Chasing the Waves
A new Gaelic documentary debuted this week on BBC Alba entitled Tarraing nan Tonn, or Chasing the Waves (available on iPlayer with subtitles). This was a bit of a departure from the more traditional style associated with the channel and instead was a fascinating look at the culture of surfing in the Outer Hebrides. Although the attractions of the island beaches have been championed for decades, surfing has continued to steadily rise in popularity while still being somewhat under the radar. It’s a minority sport for sure and not often visible as its best enjoyed in the off season when the water is cold and the swells much bigger, but this can mean splendid isolation and serenity you would struggle to find in Hawaii! Surfing has its roots in the counterculture so perhaps it’s no surprise that as it has enjoyed a new level of global popularity, driven in part by fashionable apparel and fizzy drink sponsorship, enthusiasts have retreated from the crowded hotspots to rediscover the essence of what the sport is about. If you are inspired to experience some genuinely world class waves then wax your board and head to Scotland this autumn to check out some of these top spots.
One of the beaches featured in the above documentary was Dalbeg on Lewis. Most visitors head to the much larger Dalmore beach, just down the coast, so even in the height of summer you can have the place to yourself. Winter is when the swells are more challenging but with some experience and a decent wetsuit you can play in the Atlantic rollers all year. In some parts of the world the idea of walking from your holiday home to an empty beach for a surf is the ultimate dream but here it is very much a reality. Beach Cottage is a luxurious new build just a short stroll from the water but accessible enough for you to be able to drive to all the rest of the islands top surf spots with ease. For beginners there are also two surf schools in Stornoway.
When most people think of Machrihanish Beach on Mull of Kintyre it conjures up images of pipers marching on the white sands. It is however one of the top surf spots on the west coast. There are consistent waves year round and the beach is also accessible with parking just atop the dunes and five miles of surf to choose from. The south end is naturally protected so lends itself to beginners, while the nearby West Port beach often sees rollers of up to 8 foot, a huge draw for the more experienced. Kirkland House is half way up the peninsula and so perfectly located for all the attractions of Kintyre north and south. Whisky, fine dining and cycling are all on the doorstep when you feel the need to dry off.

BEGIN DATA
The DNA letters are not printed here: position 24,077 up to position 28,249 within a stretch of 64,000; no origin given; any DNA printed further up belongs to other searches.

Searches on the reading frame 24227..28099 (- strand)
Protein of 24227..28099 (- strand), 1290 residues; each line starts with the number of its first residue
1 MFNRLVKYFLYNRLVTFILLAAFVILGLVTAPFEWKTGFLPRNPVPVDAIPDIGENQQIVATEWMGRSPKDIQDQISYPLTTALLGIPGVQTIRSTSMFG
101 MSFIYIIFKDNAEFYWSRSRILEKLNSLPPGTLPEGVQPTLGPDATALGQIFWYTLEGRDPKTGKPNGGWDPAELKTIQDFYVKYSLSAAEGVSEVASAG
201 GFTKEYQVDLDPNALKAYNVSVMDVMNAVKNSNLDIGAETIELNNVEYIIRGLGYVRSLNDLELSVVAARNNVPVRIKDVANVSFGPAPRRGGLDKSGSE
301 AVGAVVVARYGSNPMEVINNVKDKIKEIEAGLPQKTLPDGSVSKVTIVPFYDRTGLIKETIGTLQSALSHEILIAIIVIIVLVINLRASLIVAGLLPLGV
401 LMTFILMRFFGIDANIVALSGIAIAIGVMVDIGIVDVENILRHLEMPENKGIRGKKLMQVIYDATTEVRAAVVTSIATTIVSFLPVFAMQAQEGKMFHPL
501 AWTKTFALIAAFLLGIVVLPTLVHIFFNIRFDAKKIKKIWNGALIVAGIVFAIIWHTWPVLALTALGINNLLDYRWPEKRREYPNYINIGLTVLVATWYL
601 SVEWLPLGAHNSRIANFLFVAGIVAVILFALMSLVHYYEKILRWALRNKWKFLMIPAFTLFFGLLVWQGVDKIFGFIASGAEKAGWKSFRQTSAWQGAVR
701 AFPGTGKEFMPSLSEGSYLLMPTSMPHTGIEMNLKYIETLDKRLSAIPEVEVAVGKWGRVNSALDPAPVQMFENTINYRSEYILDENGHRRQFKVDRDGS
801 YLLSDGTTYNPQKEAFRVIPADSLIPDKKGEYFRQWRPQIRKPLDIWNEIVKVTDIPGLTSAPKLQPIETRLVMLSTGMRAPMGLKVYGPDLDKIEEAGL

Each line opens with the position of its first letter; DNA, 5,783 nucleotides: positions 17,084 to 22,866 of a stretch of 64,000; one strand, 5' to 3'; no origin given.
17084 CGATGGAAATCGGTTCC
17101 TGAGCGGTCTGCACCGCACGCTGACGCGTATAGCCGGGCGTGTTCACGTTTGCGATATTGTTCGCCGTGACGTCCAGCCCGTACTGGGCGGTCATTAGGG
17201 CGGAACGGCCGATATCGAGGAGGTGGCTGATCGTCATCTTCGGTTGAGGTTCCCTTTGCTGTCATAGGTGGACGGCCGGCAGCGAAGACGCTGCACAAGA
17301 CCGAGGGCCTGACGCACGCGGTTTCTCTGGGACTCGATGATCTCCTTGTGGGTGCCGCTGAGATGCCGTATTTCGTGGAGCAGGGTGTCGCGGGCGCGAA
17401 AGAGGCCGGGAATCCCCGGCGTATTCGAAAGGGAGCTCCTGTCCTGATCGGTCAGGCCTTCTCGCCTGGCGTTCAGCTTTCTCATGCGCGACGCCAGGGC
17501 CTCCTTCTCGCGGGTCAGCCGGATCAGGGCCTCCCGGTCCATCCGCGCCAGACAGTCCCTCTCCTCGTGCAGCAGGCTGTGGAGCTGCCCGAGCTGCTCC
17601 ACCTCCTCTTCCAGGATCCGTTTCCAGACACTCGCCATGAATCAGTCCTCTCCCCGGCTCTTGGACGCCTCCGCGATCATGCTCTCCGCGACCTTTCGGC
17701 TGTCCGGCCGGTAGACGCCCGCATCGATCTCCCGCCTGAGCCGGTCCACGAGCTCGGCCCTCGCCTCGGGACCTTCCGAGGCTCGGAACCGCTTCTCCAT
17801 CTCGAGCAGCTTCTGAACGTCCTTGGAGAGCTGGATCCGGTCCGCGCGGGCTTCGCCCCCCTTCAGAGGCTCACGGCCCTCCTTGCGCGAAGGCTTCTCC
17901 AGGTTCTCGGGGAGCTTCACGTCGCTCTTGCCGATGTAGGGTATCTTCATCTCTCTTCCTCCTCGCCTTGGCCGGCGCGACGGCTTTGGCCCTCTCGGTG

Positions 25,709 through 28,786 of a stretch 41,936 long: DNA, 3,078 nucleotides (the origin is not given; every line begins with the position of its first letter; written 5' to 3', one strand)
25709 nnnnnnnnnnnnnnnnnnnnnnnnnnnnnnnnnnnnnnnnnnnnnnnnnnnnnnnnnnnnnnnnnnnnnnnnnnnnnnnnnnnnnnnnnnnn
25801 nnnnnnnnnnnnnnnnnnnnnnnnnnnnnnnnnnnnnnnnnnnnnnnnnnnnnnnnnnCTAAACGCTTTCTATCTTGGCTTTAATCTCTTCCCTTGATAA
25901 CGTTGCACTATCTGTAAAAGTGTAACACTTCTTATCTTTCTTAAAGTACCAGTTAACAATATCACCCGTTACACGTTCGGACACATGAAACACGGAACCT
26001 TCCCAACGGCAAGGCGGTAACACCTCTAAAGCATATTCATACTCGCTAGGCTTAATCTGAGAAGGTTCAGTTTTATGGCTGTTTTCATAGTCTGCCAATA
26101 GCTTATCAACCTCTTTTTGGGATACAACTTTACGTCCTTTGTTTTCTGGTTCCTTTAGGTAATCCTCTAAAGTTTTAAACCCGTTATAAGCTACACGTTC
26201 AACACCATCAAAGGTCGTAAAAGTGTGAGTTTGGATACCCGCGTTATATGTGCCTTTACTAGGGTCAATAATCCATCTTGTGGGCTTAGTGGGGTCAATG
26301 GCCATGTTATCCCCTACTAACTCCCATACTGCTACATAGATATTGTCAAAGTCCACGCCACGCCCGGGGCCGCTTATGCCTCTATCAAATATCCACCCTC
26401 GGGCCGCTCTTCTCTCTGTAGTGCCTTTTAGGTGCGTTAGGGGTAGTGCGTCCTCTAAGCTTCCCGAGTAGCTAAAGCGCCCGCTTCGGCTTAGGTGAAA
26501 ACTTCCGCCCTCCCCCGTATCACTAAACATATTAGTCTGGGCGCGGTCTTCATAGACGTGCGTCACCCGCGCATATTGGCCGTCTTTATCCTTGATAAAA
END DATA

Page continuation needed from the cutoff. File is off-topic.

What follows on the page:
The coastline around North Berwick is more famous for golf than water sports but for those wishing to take a break from pitch and putt the reliable surf is incredibly inviting. Belhaven Bay, beside Dunbar is one of the best beginner’s spots in the country. It has easy access, gentle reliable waves and a well-regarded surf school with equipment rental. A short drive down the coast from here is Pease Bay, which has a fantastic beach break and a more challenging reef for better wave riders. Denfind House at North Berwick has traditionally catered for groups of golfers but could equally make a stunning retreat for a group of surfers. The traditional image of surfers as dirtbags camping at the side of the road is slowly changing as the sport diversifies and also the allure of luxuries such as the hot tub at Denfind House is enough to tempt anyway away from a rusty old VW campervan.
In addition to the above, Scotland boasts world famous spots at Thurso and Tiree as well as dozens of hidden breaks, secret spots known only to a select few and yet to be discovered gems. You could argue that despite the commercialisation of the sport its original ethos is still largely intact here with a healthy emphasis on appreciating nature as well as the spirit of adventure. Book your holiday today and discover what all the fuss is about.